I saw America at its finest and Americans at their finest. I saw people risking their own health and safety, trudging through waist deep filthy water, likely filled with various dangerous creatures, in order to help their fellow citizens. I saw the owner of a furniture store opening his doors to those who had no other shelter. No one was asking who might be a Republican or a Democrat before offering to give aid. Thankfully, no one had to depend on the likes of the abovementioned professor for assistance.

Sadly, but not surprisingly, not all the people in Houston are saints. The Mayor had to declare a curfew because of looting. I heard a claim that some people were forced to take food and water because of the length of time they were unable to get aid. If true, I would be sympathetic, but would require them to pay when able. To the extent people were simply looters taking advantage of such devastation I would throw the proverbially book at them. Although, as one official noted, you take your chances when you steal from a home or business in Texas.

Also raised in an email I received was the issue of "looting" with regards to FEMA. FEMA will be doling out billions of dollars. With that amount of money involved, the scammers will get away with...millions? Tens of millions? More? Which is the concern raised by libertarians and other conservatives about government programs that hand out large sums of money. After all, this is taxpayer money. The magnitude of the devastation raises the question of whether private charitable organizations are sufficiently funded to provide for those in need. Which, in turn, raises the question of people giving less if they believe the government will take care of everyone in need.

In terms of search and rescue, private citizens did much to contribute, but so did the City's and State's first responders. With streets and boulevards looking more like rivers, we saw a flotilla of boats, again, often provided by private citizens.

The impact of Harvey will be felt for years. But the concern that people showed for one another, for those in need, should serve as a reminder that we are all Americans.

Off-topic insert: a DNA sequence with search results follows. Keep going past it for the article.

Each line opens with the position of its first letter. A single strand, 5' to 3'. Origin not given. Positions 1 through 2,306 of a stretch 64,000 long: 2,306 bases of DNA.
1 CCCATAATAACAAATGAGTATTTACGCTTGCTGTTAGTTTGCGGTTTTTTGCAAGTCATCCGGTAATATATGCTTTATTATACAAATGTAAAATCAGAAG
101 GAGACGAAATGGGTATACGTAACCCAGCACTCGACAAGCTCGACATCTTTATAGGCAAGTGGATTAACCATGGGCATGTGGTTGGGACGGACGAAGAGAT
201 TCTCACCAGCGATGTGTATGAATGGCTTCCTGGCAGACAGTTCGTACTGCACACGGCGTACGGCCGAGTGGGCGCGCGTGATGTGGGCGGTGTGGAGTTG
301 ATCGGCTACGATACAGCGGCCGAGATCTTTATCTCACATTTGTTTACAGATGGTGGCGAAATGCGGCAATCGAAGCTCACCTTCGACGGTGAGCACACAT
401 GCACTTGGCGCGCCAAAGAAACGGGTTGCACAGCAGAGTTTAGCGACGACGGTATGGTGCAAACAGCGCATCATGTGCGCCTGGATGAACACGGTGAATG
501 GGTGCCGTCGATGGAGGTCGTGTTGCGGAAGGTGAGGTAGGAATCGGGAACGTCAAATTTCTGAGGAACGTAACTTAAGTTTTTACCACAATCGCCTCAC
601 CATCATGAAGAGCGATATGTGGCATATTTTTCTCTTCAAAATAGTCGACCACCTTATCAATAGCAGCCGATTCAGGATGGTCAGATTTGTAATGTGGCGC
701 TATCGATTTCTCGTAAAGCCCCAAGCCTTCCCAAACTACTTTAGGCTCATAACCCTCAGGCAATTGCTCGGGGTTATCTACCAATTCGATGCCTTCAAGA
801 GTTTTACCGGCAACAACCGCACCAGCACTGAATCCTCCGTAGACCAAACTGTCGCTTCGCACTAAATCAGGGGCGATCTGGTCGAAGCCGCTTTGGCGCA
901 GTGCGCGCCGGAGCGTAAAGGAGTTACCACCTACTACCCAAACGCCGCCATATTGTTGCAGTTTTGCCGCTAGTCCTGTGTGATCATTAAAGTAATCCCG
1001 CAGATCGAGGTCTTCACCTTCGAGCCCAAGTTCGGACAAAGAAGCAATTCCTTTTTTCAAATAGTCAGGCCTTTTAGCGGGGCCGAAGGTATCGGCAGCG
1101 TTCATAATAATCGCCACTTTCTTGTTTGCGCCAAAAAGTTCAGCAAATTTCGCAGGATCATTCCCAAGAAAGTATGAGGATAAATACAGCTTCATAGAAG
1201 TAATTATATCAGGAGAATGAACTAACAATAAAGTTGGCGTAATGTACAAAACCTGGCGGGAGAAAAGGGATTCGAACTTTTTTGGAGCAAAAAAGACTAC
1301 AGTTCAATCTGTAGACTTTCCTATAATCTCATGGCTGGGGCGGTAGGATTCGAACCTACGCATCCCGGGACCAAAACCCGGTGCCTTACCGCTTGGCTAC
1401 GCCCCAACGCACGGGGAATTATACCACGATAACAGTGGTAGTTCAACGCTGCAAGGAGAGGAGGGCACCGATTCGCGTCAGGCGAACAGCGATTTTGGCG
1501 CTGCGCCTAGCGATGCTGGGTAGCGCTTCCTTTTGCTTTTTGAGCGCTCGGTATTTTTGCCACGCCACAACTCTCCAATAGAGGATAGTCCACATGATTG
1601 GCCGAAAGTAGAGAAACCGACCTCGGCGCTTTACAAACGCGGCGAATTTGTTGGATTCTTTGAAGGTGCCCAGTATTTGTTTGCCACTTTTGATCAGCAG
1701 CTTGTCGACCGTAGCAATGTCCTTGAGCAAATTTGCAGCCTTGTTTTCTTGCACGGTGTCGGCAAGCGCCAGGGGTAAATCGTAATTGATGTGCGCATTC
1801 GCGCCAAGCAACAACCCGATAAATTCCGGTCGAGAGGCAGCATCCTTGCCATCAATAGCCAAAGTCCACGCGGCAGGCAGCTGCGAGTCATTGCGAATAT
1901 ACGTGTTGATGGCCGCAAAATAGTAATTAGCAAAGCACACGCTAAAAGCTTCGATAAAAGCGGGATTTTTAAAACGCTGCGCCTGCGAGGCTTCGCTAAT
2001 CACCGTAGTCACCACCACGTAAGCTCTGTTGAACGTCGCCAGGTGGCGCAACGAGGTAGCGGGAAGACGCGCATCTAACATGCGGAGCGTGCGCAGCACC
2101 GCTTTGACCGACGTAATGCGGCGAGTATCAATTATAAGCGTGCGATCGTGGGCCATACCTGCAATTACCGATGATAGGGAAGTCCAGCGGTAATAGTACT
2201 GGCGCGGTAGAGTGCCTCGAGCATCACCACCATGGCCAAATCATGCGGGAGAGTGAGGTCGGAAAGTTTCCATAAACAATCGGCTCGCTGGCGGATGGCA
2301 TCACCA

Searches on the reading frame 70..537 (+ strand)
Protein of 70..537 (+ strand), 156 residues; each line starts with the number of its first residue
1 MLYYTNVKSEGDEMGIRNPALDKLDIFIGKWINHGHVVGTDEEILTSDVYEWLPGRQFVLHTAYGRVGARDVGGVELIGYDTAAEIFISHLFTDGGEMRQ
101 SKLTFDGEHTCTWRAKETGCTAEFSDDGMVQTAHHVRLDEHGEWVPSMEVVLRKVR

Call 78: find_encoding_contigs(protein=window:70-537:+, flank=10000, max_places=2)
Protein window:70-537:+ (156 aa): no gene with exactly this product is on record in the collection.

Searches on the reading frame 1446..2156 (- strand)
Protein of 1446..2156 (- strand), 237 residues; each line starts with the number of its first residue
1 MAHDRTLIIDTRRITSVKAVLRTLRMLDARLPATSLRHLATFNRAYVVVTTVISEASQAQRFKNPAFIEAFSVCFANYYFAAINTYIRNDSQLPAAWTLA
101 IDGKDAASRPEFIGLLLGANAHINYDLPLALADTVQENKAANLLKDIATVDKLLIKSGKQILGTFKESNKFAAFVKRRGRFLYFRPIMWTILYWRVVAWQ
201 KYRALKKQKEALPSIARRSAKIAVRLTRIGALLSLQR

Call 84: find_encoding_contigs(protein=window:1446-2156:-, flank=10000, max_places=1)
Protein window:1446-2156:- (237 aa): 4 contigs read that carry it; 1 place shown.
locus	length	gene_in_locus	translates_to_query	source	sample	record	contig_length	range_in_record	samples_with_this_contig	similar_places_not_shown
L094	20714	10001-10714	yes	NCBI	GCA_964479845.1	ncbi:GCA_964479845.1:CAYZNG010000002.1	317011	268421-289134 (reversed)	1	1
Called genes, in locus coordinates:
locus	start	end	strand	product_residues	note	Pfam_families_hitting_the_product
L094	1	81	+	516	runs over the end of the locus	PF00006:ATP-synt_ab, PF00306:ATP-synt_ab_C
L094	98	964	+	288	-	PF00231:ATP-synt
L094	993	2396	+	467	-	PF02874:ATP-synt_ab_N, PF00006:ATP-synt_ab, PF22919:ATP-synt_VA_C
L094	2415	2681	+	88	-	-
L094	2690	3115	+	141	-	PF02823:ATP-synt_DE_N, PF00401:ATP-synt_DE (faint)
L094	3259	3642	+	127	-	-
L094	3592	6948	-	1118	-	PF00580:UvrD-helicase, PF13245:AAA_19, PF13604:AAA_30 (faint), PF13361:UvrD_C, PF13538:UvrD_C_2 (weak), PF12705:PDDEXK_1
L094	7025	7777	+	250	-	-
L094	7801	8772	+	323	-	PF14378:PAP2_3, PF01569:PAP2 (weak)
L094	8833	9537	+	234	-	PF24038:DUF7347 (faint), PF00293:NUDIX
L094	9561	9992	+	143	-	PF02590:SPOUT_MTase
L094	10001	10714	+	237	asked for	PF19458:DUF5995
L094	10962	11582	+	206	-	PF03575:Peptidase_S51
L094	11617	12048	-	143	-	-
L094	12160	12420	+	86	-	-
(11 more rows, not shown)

Sunday, August 27, 2017

My Rebuttal Letter to Another Professor Attacking Free Speech

In an August 20, 2017 Op-Ed in the Los Angeles Times, a Professor Richard Hasen (UC Irvine Professor of Law and Political Science) had an opinion piece adapted from his law review article entitled "Cheap Speech and What It Has Done (to American Democracy). I wrote a rebuttal directly to the Professor. Although he thanked me for my "very thoughtful" email, he chose to not otherwise engage with me.

Coincidentally or not, the very next day the USA Today had an article entitled "Companies are targeting hate speech." The article starts out "Silicon Valley appears ready to pull the plug on hate speech." The ease with which hate groups such as neo-Nazis can access the internet and spew their hatred is, of course, a legitimate and serious concern. I see it as not much different from the ability of radical Islamist terrorists to use the internet in order to organize and plan terrorist attacks. We rely upon our law enforcement and counter-intelligence agencies to protect us from those who wish to do us harm.

However, Professor Hasen was concerned with false speech affecting people's beliefs and our politics. "Cheap speech is also hastening the irrelevancy of political parties by facilitating direct communication between politicians and voters," referring, of course, to Donald Trump's use of Twitter, and Trump's "lies to the public." Therein lies my concern. Do I think Trump has lied? Yes. Do I think virtually every President (at least every modern President) has lied? Yes. But I see how the concern about speech arises in the context of having a Republican President.

Here is my letter: "Dear Professor Hasen: I read with interest your piece in today's paper on "cheap speech." I agreed with some of your points, but was concerned by others. As a conservative, and someone who is "old school," I love holding a newspaper in my hands. Understanding that every media outlet has an agenda that may affect their reporting, and definitely their commentary, I try to read and listen to multiple sources. I, too, am saddened by the failing newspaper business.

However, I was distressed by the suggestion that Facebook, Google and Twitter should be policing speech. I do not see how these large corporate entities can be entrusted with determining the truthfulness of speech. Over 5 years ago I had an email exchange with the then Public Editor (a position the paper has since eliminated) of the New York Times, Arthur Brisbane. I had expressed my disappointment in an Op-Ed by Mahmoud Abbas, which I felt was filled with untruths, without so much as a sentence by the Times indicating that the historical "facts" stated by Abbas were very much in dispute.

I received the following reply from Mr. Brisbane: "Yes, I do believe editorials and Op-Eds should be factually accurate. It is much harder to police it, though, in part because deploying facts to support argument tends very often toward coloring them right to the very boundaries between accuracy and distortion." I have also found factual errors in the editorials of the "paper of record." And, as Mr. Brisbane pointed out in his final column, the liberal bias of the editorial pages sometimes bleeds over into the news pages. Although, I would probably argue about the extent to which their liberal bias affects the news pages. If the paper of record has difficulty with the issue of accuracy/truthfulness, how can we entrust Google, et.al.?